Developed in 1995, the MVP program includes a scenario whereby a student overhears a rumor or comment made by another student in the school about bringing a gun or weapon to school. Teaching and coaching students that this is not okay or normal and that there are options to consider on how best to respond and/or report the information to authorities is incredibly important. We can not take it for granted that kids will be proactive in these situations.

Legislators, like Rachel's Challenge, make MVP mandatory in our secondary schools. It has shown to positively impact the culture and climate of schools.  

Coaching Boys into Men (CBIM) - is a program designed by coaches, for coaches, to engage their young male athletes in discussions around healthy relationships, problematic and harmful behaviors and language used by some men and boys to hurt others, as well as strategies that can be utilized to hold teammates and peers accountable in situations where violence and bullying may occur. This model helps reinforce the message that a young person's strength and aggression during competition has no place in relationships with others. Young men need the permission of older male role models to challenge and confront sexist, racist and homophobic language which is oftentimes excused as "locker room talk." And, let's not forget that older, male role models need training and support too.


With ongoing support of the Iowa High School Athletic Association, high school coaches in over 40 Iowa school districts have gone through the CBIM training. The training and materials are free. More can be done.


Legislators, like Rachel's Challenge and MVP, make Coaching Boys into Men mandatory for all secondary school coaches.


These models are incredibly helpful and effective in reducing and eliminating the harm and abuse that boys and young men both experience and perpetrate onto others. Without these weapon of mass inclusion, some boys and young men will increasingly feel isolated, angry and ultimately, shame, when they come face to face with some of life's early challenges and stumbling blocks such as: being excluded from a popular peer group, not being selected to participate on a team or in a certain school activity, feeling rejected by a crush or potential dating partner, appearing less masculine or physically tough when compared to other male peers, or being referred to as "weak," "pussy," "fag," or "girl" in front of others.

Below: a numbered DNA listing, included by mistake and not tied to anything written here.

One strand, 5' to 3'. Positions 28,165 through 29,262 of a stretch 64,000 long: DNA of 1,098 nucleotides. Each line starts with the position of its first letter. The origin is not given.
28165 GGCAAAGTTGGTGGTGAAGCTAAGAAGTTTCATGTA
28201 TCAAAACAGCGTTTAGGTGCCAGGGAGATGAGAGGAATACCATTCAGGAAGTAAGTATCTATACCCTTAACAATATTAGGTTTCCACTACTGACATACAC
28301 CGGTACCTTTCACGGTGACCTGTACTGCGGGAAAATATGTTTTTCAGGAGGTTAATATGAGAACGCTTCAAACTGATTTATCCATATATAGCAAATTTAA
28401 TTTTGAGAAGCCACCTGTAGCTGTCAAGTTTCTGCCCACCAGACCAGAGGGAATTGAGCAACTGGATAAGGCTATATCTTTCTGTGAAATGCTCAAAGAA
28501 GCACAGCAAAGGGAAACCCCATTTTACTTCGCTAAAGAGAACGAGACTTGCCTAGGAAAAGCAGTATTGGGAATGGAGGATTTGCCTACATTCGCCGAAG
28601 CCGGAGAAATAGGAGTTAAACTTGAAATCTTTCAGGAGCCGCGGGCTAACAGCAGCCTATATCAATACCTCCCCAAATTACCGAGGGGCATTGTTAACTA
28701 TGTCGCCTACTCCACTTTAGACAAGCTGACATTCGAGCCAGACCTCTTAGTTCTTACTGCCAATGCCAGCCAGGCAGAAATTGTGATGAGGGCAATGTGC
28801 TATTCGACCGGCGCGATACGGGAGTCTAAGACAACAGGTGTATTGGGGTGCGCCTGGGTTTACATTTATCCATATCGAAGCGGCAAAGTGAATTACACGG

Boys and young men in our society learn early in life that real men don't ask for help and that you solve your own problems. No one's going to look out for your best interests - except for you, so take whatever means necessary to "speak your mind" and have the final word. This is exactly what leads boys and men into arming themselves with guns and explosives and adopting the language of lead and fire. Isolation. Anger. Shame.


Mass shootings are preventable - they are not inevitable.


Legislators, make Rachel's Challenge, MVP, CBIM and other programs like them mandatory in our schools.



The only real cost to implementing these models is "time." Utilizing less than one half of one percent of instructional time, these programs have shown to be effective.

Teaching professionals across the country have our students' best interest at heart and are speaking out loud and clear: "Do not arm us with guns!"

Instead, arm our teachers, coaches and students with weapons of mass inclusion.

Alan Heisterkamp, Ed.D.


Center for Violence Prevention

University of Northern Iowa